What better way to celebrate the sporadic temperature shifts and “what’s next weather” of St. Louis, than enjoying the tiny but lovely first flowers of the season at the National Museum of Transportation’s Pollinator Junction. These beauties are on our Ozark Witch Hazel (Hamamelis vernalis).

The petite strappy flower petals can be a range of colors from shades of yellow to dark purple-red. The coiled ribbons of color remain rolled tight on cold cloudy days and gently unfurl on sunny days as temperatures peak. Each extended petal “bee”comes a tiny royal carpet welcoming our earliest pollinators. There is some question as to who all that might be but it obvious that these flowers are naturally intended for some tiny hungry creature as they are sweetly fragrant! No doubt some warm sunny day flower flies are hungry-and maybe honey bees (Apis mellifera).

Witch hazel is a sweet prequel to the season. Blooming from as early as January into March and sometimes is still carrying on ’til April. This unseemly long flowering period is a natural bloom period for our Missouri native Ozark witch hazel shrub. This is hardly a trick but rather a great treat to jump start the spring season.

Selecting between a cultivar (a selection that has been discovered and propagated to retain consistency of attributes) or the straight species (found and collected) was the only “which” part. There is some awareness of this shrub’s natural durability and deer resistance so growers and nurseries are helping her find her way to the home landscape.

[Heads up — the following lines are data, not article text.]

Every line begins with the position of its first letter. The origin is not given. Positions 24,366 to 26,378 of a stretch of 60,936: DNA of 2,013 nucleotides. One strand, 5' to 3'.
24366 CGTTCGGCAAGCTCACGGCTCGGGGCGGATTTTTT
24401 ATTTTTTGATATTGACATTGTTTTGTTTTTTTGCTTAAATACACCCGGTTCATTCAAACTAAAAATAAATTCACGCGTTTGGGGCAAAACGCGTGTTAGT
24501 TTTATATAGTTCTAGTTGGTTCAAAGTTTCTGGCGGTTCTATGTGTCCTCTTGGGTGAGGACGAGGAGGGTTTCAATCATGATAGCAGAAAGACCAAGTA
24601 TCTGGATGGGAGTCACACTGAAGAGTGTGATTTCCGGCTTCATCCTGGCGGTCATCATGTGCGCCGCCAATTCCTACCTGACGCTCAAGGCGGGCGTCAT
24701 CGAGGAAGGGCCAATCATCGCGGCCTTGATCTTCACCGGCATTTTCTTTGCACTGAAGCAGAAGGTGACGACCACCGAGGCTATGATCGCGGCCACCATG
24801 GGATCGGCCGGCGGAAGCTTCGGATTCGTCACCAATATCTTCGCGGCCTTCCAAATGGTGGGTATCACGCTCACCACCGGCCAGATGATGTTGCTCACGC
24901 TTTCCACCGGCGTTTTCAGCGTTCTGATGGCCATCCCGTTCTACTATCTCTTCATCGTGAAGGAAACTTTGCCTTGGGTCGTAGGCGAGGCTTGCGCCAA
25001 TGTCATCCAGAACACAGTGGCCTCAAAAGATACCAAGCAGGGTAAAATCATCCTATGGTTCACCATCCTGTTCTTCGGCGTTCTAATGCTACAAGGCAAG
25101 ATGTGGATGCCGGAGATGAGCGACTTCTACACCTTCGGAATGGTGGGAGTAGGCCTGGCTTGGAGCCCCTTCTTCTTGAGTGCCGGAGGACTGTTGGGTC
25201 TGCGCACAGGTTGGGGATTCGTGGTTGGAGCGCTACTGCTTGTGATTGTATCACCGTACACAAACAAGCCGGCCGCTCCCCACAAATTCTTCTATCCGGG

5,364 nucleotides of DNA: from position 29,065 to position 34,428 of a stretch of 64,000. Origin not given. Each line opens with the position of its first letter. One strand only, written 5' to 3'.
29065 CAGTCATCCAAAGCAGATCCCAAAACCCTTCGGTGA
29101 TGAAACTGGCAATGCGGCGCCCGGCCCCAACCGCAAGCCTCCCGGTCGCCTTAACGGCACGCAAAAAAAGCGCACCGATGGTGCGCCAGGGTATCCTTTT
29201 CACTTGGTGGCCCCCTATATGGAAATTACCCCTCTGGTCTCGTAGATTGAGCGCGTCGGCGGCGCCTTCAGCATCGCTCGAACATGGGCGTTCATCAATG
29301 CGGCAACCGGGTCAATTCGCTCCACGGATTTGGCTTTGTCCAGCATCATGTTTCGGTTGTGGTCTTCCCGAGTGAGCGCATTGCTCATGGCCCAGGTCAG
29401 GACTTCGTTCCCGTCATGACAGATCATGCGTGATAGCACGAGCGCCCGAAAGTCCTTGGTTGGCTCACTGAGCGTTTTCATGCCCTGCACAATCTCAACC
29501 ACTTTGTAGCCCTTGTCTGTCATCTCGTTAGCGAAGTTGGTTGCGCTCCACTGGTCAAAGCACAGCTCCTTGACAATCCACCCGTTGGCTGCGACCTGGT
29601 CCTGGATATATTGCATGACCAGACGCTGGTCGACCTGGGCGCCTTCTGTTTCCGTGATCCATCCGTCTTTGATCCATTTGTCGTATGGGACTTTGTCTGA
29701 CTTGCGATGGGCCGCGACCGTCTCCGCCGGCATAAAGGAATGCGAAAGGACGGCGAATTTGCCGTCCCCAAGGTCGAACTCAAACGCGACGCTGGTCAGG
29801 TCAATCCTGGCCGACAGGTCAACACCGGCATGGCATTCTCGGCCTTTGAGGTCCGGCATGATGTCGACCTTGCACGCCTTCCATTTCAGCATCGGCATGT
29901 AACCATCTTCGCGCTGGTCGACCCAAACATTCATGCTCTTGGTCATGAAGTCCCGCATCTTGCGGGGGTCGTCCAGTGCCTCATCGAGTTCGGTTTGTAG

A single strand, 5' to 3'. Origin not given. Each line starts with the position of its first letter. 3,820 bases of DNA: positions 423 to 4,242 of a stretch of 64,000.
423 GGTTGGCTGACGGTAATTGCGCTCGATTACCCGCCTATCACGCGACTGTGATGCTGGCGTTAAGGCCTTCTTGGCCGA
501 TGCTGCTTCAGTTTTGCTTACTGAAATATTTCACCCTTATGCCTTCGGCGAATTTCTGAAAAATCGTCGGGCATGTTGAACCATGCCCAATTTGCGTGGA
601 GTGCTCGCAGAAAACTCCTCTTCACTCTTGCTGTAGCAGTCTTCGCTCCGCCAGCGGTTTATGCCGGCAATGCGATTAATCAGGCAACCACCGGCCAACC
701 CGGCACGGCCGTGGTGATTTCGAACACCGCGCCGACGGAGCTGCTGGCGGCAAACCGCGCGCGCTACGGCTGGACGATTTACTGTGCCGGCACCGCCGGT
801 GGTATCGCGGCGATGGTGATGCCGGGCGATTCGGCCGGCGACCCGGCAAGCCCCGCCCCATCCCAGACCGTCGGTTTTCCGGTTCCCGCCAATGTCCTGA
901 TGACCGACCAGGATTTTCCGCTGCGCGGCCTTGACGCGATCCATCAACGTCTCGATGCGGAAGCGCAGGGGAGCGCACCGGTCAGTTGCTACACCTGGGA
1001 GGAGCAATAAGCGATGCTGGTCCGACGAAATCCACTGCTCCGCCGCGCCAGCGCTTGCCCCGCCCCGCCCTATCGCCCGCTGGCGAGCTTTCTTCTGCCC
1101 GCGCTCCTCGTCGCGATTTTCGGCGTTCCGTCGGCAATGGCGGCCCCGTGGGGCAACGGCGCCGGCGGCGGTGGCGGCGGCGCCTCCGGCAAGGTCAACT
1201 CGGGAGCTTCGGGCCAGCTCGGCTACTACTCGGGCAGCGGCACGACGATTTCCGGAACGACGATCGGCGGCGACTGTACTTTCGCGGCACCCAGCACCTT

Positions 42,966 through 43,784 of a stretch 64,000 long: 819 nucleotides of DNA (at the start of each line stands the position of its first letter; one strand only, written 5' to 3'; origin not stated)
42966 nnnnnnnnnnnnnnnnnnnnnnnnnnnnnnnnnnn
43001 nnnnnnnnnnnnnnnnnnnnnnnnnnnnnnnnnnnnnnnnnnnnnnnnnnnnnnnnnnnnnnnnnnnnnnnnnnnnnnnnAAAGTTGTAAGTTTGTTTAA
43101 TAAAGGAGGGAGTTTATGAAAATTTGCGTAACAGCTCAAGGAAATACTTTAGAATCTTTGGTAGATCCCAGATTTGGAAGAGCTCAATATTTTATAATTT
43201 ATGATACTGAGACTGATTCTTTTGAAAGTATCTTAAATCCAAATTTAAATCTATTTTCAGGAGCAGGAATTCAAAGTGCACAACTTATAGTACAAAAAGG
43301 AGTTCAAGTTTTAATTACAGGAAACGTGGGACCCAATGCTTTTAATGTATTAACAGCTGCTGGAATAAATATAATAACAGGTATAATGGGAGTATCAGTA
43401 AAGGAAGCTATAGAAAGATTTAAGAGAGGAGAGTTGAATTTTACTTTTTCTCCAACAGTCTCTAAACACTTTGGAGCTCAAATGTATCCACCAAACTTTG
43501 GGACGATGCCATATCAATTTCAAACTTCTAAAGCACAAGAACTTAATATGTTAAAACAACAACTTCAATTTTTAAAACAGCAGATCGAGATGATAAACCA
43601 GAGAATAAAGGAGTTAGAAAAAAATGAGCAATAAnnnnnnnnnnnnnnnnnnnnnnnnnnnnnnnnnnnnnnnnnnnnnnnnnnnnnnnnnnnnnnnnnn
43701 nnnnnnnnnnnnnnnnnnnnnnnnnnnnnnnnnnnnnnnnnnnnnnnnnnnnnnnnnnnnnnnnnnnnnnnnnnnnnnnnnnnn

For our purposes, ensuring the plant is attractive to pollinators is the top priority. Variation in color, elevated bloom count on an individual shrub and significant fragrance are all desirable traits that may attract and feed more pollinators. These traits vary sometimes significantly between individuals plants and yet are still within a normal range of variation. Who wants a shrub that barely blooms? We made sure to locate her in the landscape where her sweet fragrance can be appreciated!

My decision for which witch was also based on cost and to some extent maturity (size) because the larger the shrub the more branches hence more possibility for flowers and leaves. This is also a larva host plant for our small blue butterfly the Spring Azure, a very early pollinator. Her babies are tiny caterpillars that have the munchies for the foliage. We have a pollinator food producing mission!

Witch hazels live naturally in sun to part shade creating a lovely screen and are good at erosion control. I have seen great ones along the crest of stream banks where drainage is adequate. I have only seen a few poor looking ones where the ground stays wet and swampy.


While most varieties reach 10-20 feet high and wide at maturity, witch hazels can be kept smaller with pruning once they are finished blooming. Prune in April or early May so that the following year’s buds can develop. Suckering twigs that form around the base should be removed.